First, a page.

Lions and cheetah really did not disappoint.  In total I witnessed three cheetah kills and two lion kills in the time I was there.Pictures will follow.





I came across two large male lions at Kij Kij water hole, a pride of eight that stayed around Leeudril/Rooiputs region and a third pride I came across the last day, also with a large male. On the very last morning, I drove 800 meters from the Twee Rivieren gate and came across this pride with a kill.  This was a great experience I could photograph in wonderful Kalahari morning light.





The cheetah always traveled as a pack of three, apparently three siblings.  On the second last day, they killed an Oryx.  On the last day, they hunted with their mother. She killed a springbok about 300 meters from the vehicle, which is a bit far and the light was very harsh.





Besides these wonderful sightings and animal interaction, I also came across African wild cat up in the trees during the day, as well as Giant eagle owls.

The experience was unbelievable and I would recommend it to any nature lover, nature/wildlife photographer.  Not only great for photography, but you can also have a great time with your family.





When to go?

This obviously depends on what you are looking for...migrant birds? Wildlife? Landscapes?
For wildlife, action is great throughout the year, but after a lot of research I came to the conclusion that November/December can be the best months regarding animal sightings.  This was after talking to people visiting the park for more than fifteen years.  It is  dry and warm, but sightings great.  During February, sightings are also very good, with the additional element of greener vegetation.  June/July is much better for day temperatures, but bring along the warm blankets, for it can easily drop below freezing temperatures!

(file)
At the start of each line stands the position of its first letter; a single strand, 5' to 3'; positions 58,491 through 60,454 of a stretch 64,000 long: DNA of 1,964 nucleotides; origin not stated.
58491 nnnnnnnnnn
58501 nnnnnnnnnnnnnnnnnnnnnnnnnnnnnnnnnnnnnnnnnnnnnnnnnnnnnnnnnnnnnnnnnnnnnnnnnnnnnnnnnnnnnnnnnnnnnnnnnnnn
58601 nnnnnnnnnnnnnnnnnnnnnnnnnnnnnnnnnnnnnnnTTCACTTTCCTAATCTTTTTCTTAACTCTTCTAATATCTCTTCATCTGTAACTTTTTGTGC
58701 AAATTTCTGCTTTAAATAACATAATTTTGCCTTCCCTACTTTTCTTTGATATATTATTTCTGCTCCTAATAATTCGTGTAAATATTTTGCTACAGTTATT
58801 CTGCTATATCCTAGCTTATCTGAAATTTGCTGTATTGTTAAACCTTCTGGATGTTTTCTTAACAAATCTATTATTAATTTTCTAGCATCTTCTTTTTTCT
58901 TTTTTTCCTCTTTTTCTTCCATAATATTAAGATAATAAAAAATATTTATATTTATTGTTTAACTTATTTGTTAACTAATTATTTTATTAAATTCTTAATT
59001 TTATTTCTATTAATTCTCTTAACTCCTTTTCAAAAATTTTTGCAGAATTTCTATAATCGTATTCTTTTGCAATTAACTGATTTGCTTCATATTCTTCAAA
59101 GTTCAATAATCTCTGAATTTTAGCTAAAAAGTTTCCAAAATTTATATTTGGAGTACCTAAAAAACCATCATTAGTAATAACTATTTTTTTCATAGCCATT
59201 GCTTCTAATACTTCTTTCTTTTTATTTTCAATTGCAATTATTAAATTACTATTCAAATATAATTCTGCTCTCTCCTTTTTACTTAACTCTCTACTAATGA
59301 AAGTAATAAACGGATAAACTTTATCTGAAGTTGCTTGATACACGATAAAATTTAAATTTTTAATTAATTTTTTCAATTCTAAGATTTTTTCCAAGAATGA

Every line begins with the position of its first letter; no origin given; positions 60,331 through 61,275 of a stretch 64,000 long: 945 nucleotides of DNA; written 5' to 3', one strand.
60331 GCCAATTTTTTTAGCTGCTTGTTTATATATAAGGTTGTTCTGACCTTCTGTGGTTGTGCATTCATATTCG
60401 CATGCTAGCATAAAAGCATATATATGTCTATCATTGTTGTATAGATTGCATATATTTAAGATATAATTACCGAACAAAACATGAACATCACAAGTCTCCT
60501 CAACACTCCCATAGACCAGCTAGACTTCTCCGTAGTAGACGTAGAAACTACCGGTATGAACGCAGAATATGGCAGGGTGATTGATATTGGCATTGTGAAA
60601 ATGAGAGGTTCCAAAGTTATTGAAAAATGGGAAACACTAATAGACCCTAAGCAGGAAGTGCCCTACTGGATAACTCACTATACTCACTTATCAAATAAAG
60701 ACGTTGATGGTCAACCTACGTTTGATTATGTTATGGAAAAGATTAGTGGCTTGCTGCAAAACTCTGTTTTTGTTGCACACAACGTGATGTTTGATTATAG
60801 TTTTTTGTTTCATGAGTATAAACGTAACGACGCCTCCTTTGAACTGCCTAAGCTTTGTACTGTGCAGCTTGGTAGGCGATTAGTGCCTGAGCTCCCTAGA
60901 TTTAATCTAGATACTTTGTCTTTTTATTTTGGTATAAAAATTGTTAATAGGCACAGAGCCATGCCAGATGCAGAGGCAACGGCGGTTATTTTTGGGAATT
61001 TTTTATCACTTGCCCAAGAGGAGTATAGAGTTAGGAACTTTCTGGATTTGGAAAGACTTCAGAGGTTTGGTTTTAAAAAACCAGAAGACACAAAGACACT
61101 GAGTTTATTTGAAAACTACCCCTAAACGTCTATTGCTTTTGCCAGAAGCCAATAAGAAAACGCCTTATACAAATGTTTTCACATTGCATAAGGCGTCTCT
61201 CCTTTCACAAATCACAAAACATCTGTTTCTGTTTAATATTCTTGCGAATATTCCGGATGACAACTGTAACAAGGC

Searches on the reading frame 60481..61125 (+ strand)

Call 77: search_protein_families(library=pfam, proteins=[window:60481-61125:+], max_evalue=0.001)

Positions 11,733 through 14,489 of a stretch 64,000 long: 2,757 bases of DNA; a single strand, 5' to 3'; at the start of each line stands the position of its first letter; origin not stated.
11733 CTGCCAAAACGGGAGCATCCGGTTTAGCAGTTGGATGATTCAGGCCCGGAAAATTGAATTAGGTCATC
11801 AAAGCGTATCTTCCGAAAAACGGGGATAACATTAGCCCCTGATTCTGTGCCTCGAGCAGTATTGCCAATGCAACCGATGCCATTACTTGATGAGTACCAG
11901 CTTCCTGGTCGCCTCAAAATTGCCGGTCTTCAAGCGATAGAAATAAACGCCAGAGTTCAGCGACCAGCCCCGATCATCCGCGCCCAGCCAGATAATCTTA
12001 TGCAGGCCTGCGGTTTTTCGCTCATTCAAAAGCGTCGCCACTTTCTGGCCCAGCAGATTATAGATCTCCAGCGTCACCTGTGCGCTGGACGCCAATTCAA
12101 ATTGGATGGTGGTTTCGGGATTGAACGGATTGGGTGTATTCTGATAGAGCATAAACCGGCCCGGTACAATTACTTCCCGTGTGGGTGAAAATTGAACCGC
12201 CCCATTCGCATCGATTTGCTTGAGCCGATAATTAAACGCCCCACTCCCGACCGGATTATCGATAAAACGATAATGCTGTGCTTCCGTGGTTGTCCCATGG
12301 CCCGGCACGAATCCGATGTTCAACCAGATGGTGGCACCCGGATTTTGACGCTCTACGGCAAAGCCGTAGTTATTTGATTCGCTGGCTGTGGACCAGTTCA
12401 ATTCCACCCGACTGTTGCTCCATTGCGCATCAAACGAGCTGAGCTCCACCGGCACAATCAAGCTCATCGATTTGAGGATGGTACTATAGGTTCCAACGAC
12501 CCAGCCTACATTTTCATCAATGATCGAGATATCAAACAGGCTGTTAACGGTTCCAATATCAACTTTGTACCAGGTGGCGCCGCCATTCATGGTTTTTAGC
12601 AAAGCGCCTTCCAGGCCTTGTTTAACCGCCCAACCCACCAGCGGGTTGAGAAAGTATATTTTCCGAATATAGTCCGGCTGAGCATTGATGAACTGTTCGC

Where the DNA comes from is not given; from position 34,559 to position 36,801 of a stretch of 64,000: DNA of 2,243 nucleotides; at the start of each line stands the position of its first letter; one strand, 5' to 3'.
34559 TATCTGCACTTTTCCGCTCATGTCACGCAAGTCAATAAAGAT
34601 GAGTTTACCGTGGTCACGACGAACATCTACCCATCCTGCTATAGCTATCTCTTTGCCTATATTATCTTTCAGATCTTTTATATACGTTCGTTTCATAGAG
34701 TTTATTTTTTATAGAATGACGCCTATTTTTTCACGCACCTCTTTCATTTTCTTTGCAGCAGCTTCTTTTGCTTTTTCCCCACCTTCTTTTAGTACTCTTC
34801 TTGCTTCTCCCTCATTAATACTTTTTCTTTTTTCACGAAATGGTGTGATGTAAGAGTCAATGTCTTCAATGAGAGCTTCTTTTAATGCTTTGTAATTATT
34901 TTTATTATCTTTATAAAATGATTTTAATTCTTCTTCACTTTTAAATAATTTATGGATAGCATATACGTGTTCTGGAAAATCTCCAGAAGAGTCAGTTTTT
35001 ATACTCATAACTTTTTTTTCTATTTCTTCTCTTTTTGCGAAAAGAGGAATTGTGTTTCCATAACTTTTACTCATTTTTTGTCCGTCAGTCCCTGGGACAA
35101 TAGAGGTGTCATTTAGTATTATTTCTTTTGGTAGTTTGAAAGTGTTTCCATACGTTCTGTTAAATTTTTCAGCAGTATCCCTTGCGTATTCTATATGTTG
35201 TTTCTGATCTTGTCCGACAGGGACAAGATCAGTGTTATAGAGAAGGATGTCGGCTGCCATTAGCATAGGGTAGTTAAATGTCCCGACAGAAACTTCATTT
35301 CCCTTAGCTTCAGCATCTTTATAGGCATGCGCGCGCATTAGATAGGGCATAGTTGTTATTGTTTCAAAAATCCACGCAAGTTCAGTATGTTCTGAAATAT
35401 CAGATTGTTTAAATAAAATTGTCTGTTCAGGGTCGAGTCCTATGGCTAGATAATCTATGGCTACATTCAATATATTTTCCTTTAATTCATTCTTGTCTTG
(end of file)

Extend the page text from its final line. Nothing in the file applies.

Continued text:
Go check out the SANPARKS page for Kgalagadi here.













Thank you very much for taking the time to browse my work!

Until next time...

Cheers!

Jaco

Sunday, 18 October 2015

Error code 36 while transferring photos to Desktop on Imac.

I recently came across my very first error on my iMac while transferring files from my CF card to my Desktop.  I was stunned, since I have never before struggled with workflow due to errors or glitches on any Apple device.  I realized that I am not the only one struggling with this particular error.Apparently this error do occur on some Apple iMacs or MacBooks while transferring files.. 

What is error 36?  

This problem usually starts from the 'dot-underscore- files that OSX creates at the time of transfer.  The copying process usually gets interrupted by a message: 'The Finder cannot complete the operation because some data in <> could not be read or written (Error code -36)'  Error 36 is an input/output error but can also be caused by file corruption.

How to fix error 36:

Because you usually don't know the exact reason for this error initially, a few steps can be followed to get to the bottom of this error:


  1. Check permissions and sharing options by clicking on the file, selecting 'Get info', and check the permissions tab at the bottom; it should be readable and writable.  
  2. Check hard drive permissions:  Head over to Finder -> Applications -> Utilities ->Disc utility.  Here you can Verify and Fix permissions of your hard drive.
  3. Repair the dot-underscore by going to Applications -> Utilities -> Terminal.  In terminal type the following, followed by a SPACE: dot_clean.  Now simply drag the source folder into the terminal window, the path will be visible automatically afterwards.  Now simply press Enter. Even though it may seem nothing happened, you can now try to copy the files again and it should work perfectly.  Repeat the process for any folders that won't copy. I also received this link from the guys at Sandisc.
I hope this helped guys.  Please feel free to add your thoughts/tips in fixing this error.

Thanks again for the support!

All the best,

Jaco